Be Proactive About Working With OSHA

A consulting program prevents penalties and gives contractors an opportunity to head off issues before they begin

Be Proactive About Working With OSHA

Technician Alexander Afonso loads an Armal restroom onto a service truck for delivery.

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Reporting incidents to regulatory and oversight organizations like OSHA can be harrowing, but ironically, the best way to avoid such negative interactions is to be proactive in contacting the agency.

Fortunately for contractors who may be hesitant to broach the subject of working conditions lest they incur the wrath of OSHA, there is a way to preemptively avoid punitive measures through the On-Site Consultation Program.

“OSHA understands that working with stakeholders is a great way to achieve the mission of ensuring safe and healthful working conditions,” says Kimberly Darby, an OSHA spokesperson. “The consultation program offers no-cost, voluntary and confidential occupational safety and health services to small and medium-sized businesses.”

It may be tempting to believe that government organizations want to catch contractors red-handed, but the reality is that it’s in everyone’s best interest to prevent accidents whenever possible.

“This program provides an opportunity for employers to work with the agency to find and fix hazards, achieve compliance, and establish or improve safety and health programs,” Darby says. “Consultation services are separate from enforcement and do not result in penalties or citations.”

As a no-cost program, the only commitment by those seeking consultation is the time it takes to do the review and the commitment to correct any serious issues found — which the company will not be penalized for during the consultation.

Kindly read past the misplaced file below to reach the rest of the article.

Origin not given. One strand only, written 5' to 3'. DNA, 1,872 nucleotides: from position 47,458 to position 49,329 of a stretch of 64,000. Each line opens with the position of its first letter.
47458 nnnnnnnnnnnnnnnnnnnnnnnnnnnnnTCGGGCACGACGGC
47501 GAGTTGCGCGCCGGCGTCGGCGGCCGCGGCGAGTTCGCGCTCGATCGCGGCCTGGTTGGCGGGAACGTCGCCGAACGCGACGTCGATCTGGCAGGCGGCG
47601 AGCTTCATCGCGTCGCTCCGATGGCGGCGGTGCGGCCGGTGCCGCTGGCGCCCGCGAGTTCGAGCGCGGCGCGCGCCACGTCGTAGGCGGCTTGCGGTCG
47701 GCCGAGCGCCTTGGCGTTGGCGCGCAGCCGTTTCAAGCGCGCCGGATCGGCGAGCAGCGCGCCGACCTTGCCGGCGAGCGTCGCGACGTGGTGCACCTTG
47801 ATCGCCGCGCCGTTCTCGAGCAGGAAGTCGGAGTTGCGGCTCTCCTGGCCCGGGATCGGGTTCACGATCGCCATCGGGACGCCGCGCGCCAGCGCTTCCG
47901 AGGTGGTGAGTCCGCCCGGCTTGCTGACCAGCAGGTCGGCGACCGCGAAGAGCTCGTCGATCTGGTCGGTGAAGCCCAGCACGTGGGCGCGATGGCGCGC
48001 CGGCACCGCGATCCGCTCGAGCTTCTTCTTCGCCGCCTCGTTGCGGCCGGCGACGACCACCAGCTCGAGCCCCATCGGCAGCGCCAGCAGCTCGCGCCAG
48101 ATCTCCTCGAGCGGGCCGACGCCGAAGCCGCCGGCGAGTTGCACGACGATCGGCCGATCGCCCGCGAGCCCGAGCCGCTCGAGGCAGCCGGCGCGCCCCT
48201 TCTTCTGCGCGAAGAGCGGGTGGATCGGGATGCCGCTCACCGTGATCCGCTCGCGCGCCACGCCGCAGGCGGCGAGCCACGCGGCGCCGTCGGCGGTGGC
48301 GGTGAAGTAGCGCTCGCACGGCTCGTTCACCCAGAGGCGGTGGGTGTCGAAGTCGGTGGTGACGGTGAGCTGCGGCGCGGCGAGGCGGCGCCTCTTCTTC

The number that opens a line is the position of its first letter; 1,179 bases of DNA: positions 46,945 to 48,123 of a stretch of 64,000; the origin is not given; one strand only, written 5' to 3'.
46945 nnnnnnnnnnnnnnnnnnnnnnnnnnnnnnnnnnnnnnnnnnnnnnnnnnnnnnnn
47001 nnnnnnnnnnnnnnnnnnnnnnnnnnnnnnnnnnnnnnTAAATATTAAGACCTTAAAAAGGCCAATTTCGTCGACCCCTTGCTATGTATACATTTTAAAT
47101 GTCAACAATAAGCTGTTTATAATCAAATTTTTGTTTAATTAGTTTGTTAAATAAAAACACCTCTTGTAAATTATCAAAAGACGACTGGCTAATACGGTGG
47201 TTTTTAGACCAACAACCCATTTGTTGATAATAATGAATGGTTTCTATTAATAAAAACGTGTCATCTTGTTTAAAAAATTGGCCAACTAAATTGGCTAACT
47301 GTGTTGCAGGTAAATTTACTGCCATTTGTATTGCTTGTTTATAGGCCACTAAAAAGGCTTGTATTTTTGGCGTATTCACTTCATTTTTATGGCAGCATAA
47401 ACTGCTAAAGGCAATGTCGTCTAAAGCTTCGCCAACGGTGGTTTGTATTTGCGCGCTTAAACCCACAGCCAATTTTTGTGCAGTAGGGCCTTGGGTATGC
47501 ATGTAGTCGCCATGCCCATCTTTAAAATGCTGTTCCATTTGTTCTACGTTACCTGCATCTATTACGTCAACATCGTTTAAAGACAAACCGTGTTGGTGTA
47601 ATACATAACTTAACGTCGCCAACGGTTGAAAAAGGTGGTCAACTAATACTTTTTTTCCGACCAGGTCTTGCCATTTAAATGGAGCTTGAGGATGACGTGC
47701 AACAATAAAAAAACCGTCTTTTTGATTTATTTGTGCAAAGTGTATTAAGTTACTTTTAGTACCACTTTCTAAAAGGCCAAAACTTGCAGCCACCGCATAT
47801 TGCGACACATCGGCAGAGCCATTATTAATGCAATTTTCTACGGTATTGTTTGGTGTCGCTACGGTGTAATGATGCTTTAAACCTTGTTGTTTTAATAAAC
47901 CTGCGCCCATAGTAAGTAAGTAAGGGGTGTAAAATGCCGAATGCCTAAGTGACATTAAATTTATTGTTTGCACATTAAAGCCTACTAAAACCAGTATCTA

“No citations or penalties will be issued. The employer’s only obligation is to correct serious safety and health hazards,” Darby says. “They will be provided information about potential hazards at their work sites, receive advice on complying with OSHA standards, and receive assistance with establishing and improving safety and health programs.”

The consultation process

To initiate an OSHA review, contractors and subcontractors should coordinate to provide input across the breadth of the work area and project, and because it is a voluntary process, the employer must request the service.

Once the request has been made, the regional consulting office will initiate a review based on the scope indicated by the employer. It can be as specific or broad as the company desires.

The consultant will discuss the employer’s specific needs and set up a visit based on the priority assigned to the employer’s request, work schedule and amount of time needed for the consultant to adequately prepare to provide assistance.

A consultation itself consists of an opening conference, a walk-through of the work site or facility, as well as a review of written injury logs and safety programs. The closing conference will entail a final review with the employer of the OSHA consultant’s findings, wherein they will discuss any necessary safety mitigation or remedies.

Detailed written reports follow the review, again explaining the findings and confirming hazard correction dates.

“When deciding to use the consultation program, employers must determine the scope of the safety and/or health assessment desired; contact their state’s consultation program office to request the assistance; and agree to correct serious and imminent danger hazards identified during the consultation visit,” Darby says. “Based on the scope of the request for assistance, consultants will conduct safety and health assessments of the employer’s entire facility or a portion of the facility.”

It is recommended that employers have injury and illness logs, written safety and health protocols, and workplace policies ready for review. They will be provided information about potential hazards at their work sites, receive advice on complying with OSHA standards, and receive assistance with establishing and improving safety and health programs.

Don’t procrastinate

While committing to an unknown level of hazard mitigation can be daunting, delay in assessing health and safety concerns will cost exponentially more.

“Don’t underestimate the cost of a workplace incident, and don’t assume that the cost of hazard abatement will be expensive. The solution may be as simple as relocating materials that are blocking an exit or correctly labeling chemicals,” Darby says. “Improving workplace safety and health also brings fewer accidents, lowers injury and illness rates, decreases workers’ compensation costs, reduces equipment damages and limits product losses.”


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